Hailey Swirbul (USA). Photo: Madshus

The 21-year-old Colorado native is entering her second season at the senior level, aiming high for the 2020 FIS U23 Nordic World Championships, which take place in Oberwiesenthal, Germany, from February 28 through March 8.

Growing up near Aspen, Colorado, Hailey first started alpine skiing, but has been cross-country skiing since she was 10 years old. She currently lives in Anchorage, Alaska, where she is working on a degree in civil engineering and skis for the Alaska Pacific University ski team when she is not representing the United States internationally.

Why did you get into cross-country skiing?
“I’m from Colorado, so I first started alpine skiing. When I was 10, I wanted to get into freestyle skiing, like moguls and terrain parks. But then my older brother started cross-country skiing, so I followed him. And I realized I liked cross-country a lot. When I was very young, I thought cross-country skiing was pretty miserable and just a lot of hard work, but this time I guess I was old enough to enjoy the delayed gratification, and seeing that hard work pays off. In this sport, you get back what you put into it.”

What are your goals, for this season and long-term?
“This year I get to start on the World Cup for the first period of the season, and that’s really exciting. I hope to learn as much as I can from that and soak up all the experience I can. And I hope to earn my first World Cup points. Specifically, I am really looking forward to the U23 World Championships in Oberwiesenthal (GER). I’ve raced there before and I love the trails and the terrain. As for results, I want to be among the top six there, and I think that is realistic on a good day. Long-term I want to make it to the Olympics.”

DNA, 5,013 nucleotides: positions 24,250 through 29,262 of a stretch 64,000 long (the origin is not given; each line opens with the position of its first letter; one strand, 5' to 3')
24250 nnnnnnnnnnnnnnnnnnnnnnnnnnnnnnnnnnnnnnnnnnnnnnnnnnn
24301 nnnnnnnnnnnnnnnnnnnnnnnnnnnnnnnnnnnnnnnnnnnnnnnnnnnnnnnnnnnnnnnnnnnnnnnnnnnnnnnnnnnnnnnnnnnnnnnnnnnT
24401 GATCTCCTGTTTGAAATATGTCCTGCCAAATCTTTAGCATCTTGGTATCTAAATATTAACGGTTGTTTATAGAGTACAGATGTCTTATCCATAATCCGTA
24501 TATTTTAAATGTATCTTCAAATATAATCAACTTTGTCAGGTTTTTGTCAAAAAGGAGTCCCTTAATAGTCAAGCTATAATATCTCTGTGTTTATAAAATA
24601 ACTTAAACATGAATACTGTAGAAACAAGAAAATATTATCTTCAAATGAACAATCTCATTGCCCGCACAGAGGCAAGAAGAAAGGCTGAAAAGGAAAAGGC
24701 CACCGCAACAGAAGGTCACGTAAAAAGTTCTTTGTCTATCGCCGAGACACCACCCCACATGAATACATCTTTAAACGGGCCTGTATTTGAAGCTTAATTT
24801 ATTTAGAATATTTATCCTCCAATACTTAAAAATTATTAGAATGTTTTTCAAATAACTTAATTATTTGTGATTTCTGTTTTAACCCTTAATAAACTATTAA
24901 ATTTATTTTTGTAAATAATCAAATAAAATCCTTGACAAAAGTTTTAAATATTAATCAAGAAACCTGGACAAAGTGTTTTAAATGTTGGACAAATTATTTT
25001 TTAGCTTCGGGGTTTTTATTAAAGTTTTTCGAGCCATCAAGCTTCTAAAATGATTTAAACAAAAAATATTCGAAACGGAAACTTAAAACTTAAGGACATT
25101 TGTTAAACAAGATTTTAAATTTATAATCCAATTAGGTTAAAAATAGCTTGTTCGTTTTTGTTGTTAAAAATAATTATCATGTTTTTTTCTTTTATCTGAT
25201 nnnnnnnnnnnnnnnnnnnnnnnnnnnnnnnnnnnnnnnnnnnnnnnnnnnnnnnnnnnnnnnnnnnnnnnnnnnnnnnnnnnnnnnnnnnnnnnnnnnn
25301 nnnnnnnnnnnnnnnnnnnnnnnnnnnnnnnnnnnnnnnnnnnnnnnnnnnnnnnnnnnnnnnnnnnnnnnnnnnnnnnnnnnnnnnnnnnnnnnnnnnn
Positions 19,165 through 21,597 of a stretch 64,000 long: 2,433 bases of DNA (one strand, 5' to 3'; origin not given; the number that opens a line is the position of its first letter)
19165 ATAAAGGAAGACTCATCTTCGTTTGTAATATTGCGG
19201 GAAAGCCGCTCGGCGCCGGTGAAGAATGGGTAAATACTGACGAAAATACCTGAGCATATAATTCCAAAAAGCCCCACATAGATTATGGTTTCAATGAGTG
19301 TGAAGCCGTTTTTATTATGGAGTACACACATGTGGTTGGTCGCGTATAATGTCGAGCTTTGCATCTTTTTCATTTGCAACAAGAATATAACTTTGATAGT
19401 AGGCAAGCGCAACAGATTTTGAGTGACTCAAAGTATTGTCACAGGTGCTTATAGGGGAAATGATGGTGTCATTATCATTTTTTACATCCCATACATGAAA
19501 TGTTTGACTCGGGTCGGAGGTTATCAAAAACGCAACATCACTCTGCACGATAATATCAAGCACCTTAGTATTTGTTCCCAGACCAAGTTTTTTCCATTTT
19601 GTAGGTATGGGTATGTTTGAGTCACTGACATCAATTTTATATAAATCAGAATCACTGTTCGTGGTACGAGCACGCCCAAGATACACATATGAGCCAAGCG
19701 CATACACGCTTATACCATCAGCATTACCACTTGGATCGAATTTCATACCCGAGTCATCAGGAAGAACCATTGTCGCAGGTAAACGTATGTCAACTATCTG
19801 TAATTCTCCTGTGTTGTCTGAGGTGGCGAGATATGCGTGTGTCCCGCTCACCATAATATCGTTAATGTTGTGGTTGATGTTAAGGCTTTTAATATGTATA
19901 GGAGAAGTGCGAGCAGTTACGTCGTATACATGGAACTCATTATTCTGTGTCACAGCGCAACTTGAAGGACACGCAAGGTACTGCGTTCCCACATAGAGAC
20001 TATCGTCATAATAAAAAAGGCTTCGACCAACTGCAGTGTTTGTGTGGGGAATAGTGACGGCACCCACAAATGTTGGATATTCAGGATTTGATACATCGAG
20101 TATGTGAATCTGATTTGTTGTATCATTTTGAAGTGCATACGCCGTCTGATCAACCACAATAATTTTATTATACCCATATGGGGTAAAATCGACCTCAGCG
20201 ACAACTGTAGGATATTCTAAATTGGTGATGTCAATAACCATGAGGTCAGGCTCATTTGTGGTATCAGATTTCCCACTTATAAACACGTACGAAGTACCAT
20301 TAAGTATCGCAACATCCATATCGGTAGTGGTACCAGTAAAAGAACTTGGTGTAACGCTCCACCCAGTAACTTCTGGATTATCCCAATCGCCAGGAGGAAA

What motivates you day-to-day?
“On a very simple level, I just love skiing, and I will keep doing it as long as I love it. But specifically, I think the delayed self-gratification motivated me, seeing that the work I put in pays off. There are many days I don’t really want to go outside, the weather is dreary and I wonder why I’m doing this, but I know that I’m working toward a long-term goal. Every day and every workout is one step closer to that overall goal. Checking off the small things gives me pleasure.”

How much do you train in a typical week, and how does it break down into distance, intensity, speed work and strength?
“Most weeks in the dryland season I come out to between 19 and 21 hours. According to my training log, 84 percent of this is distance training, 4-5 percent of this is intensity work at level 3-4, and 2-3 percent is speed work at level 5. About 10 percent of my overall volume is strength training. We do one single-stick and double-pole workout every week with my program at APU, and we also have at least two workouts per week where we do lots of jumping drills. I also go to the gym for some more traditional, weight-added workouts and I do core-strength and band exercises throughout the week.”

What is your favorite dryland workout?
“I like roller skiing. I feel like I cover some ground when I roller ski. But bounding intervals with skipoles at threshold intensity is maybe my favorite hard workout for the dryland training period. Of course, we also have amazing mountains in Alaska, and a long mountain run is hard to beat.”